Comparing Aging and Chronic Kidney Disease
Posted by Reason
Chronic kidney disease (CKD) is a particular unpleasant condition, not least because it accelerates many of the other manifestations of aging, but also because there is comparatively little that can be done to treat it at this time. There are lines of work based around suppressing fibrosis characteristic of aged, damaged kidneys, and also the potential use of stem cell therapies to regenerate healthy kidney tissue, but practical implementations are yet to emerge. Since a little less than 10-20% of the adult population in developed nations suffers from chronic kidney disease, depending on where you want to drawn the line, progress on the path to treatments has the potential to help a large number of patients.
One of the signs of failing kidney function is uremia, the increased presence of metabolic products such as urea in the bloodstream. It shows that the kidneys are not filtering as well as they should, and as levels of these unwanted products grow they are accompanied by a very broad range of damaging and increasingly serious consequences. Many of these consequences look a lot like the general progression of aging from the outside: increased frailty on many counts, and increased risk of suffering other age-related conditions.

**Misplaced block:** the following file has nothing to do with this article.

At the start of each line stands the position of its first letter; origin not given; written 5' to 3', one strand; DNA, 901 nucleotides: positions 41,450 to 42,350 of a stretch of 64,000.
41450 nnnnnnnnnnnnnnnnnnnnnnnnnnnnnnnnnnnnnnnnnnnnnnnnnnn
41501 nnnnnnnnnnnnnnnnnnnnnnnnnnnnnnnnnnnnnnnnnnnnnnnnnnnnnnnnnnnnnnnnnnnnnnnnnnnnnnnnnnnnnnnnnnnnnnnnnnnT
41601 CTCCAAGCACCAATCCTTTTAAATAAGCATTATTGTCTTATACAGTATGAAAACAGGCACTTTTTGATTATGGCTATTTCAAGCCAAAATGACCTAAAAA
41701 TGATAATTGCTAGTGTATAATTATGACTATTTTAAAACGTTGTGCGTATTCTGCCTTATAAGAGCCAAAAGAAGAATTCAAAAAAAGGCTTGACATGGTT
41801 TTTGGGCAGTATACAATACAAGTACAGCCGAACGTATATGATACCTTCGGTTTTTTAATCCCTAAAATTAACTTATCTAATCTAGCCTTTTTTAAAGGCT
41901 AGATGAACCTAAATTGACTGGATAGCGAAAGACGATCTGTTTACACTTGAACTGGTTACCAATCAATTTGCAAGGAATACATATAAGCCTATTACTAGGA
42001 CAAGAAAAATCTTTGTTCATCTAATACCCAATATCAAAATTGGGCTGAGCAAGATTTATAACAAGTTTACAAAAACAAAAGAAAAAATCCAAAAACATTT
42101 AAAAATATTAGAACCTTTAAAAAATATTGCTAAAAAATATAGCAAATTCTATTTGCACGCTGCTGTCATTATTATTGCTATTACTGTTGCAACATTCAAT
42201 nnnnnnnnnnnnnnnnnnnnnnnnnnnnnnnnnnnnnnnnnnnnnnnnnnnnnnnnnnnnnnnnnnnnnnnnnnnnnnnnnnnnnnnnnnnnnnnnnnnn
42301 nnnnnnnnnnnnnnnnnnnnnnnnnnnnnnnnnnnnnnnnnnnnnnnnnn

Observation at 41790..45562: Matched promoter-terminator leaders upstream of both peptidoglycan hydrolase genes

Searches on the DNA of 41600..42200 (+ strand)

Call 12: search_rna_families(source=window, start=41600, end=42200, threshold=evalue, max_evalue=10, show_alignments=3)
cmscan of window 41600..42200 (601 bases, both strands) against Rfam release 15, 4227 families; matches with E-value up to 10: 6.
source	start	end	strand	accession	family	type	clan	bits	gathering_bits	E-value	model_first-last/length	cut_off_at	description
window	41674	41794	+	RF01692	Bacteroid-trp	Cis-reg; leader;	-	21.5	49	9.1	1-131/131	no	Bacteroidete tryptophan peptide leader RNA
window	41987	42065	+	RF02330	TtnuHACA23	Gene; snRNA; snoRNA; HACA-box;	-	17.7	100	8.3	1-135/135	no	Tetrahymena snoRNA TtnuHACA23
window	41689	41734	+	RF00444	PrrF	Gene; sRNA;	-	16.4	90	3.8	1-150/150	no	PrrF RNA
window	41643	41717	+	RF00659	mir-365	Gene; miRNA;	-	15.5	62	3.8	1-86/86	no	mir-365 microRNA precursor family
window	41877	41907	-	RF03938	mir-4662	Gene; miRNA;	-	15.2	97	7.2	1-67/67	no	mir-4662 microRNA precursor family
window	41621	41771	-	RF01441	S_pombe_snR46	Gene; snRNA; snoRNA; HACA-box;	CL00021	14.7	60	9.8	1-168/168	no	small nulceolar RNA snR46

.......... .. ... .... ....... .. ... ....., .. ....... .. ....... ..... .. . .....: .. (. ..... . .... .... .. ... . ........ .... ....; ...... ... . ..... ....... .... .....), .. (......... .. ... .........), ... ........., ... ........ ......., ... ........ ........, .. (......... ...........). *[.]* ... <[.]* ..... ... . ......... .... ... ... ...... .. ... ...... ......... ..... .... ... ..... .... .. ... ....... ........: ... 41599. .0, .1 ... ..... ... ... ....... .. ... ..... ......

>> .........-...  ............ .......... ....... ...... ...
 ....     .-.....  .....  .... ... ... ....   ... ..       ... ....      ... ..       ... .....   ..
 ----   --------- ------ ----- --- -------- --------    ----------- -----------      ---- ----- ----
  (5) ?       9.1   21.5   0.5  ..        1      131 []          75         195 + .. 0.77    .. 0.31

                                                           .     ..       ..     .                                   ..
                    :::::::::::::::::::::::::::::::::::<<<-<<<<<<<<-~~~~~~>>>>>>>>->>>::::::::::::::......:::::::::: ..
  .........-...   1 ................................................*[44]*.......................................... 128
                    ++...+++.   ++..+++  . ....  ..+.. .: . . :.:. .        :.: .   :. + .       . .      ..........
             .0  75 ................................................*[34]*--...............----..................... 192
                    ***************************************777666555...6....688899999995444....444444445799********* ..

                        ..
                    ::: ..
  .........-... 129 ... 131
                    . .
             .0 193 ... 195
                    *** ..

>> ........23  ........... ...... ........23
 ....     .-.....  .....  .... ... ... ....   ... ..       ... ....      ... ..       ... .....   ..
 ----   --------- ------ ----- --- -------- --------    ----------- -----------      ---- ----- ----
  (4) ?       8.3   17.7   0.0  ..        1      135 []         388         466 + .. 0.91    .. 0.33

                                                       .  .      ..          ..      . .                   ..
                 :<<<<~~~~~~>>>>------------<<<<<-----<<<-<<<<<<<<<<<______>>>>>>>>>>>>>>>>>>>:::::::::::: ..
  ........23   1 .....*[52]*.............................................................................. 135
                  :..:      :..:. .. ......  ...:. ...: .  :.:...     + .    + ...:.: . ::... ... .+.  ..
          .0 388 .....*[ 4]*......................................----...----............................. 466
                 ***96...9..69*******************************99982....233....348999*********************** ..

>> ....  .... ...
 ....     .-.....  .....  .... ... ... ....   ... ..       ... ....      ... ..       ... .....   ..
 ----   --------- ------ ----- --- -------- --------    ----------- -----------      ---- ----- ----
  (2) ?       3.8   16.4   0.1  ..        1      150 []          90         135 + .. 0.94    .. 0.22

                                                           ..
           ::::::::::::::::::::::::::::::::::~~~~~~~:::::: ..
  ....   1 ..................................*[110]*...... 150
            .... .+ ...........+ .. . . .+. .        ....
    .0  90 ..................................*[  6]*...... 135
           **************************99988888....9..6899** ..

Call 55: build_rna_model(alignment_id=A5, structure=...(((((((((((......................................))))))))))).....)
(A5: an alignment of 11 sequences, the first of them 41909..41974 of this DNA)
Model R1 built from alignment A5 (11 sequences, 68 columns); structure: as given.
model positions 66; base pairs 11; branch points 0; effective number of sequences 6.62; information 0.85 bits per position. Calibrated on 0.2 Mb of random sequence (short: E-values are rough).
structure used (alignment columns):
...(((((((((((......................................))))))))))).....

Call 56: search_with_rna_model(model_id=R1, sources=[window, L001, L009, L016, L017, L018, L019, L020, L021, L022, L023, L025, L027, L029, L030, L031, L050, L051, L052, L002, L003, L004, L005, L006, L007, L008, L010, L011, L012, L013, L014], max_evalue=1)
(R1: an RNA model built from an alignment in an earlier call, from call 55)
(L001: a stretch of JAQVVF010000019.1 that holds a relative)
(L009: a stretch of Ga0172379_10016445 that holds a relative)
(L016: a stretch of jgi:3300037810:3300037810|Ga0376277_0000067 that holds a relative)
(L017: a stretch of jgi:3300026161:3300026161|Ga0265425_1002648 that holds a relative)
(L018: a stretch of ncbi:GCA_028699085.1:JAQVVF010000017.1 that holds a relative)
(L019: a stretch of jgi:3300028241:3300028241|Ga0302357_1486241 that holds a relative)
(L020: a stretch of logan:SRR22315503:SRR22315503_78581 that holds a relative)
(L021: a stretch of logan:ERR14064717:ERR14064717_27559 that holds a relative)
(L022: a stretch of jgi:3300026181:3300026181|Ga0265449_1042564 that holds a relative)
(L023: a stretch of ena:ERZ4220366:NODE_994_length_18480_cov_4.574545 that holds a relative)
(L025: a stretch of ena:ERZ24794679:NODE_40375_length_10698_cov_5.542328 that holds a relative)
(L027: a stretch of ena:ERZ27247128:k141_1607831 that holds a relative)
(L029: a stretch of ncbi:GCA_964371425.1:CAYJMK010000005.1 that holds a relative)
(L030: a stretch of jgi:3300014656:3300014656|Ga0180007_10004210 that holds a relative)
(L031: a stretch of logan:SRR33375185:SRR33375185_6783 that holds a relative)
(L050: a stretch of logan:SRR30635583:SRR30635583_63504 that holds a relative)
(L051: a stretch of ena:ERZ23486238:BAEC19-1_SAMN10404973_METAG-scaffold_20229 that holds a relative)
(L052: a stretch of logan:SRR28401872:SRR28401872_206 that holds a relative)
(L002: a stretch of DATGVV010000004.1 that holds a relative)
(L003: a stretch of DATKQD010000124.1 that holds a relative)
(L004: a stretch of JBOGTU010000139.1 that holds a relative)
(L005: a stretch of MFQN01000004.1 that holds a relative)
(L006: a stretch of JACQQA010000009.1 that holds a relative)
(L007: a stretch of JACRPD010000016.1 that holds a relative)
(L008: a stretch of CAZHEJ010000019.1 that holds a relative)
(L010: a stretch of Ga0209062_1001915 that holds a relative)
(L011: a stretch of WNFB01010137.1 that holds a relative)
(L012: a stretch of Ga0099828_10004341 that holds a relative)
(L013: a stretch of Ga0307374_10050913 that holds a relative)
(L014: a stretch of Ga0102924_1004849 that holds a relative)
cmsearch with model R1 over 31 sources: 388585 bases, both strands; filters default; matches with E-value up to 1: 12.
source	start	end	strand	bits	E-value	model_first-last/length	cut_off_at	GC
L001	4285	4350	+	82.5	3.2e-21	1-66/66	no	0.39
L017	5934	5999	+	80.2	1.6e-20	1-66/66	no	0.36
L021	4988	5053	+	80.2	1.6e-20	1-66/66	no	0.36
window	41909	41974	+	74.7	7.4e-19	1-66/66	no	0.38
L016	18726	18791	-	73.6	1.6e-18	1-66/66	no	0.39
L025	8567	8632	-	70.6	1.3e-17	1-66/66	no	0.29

In this open access review paper the authors seek to draw comparisons between the biochemistry of aged people without chronic kidney disease and younger people suffering the condition. There are numerous similarities, but is this a case in which those similarities are a learning opportunity? This is a question perhaps worth thinking about in the context of type 2 diabetes, a condition that can also be thought of as accelerating certain aspects of aging, and has for some time been used in animal studies as a model substitute for aging.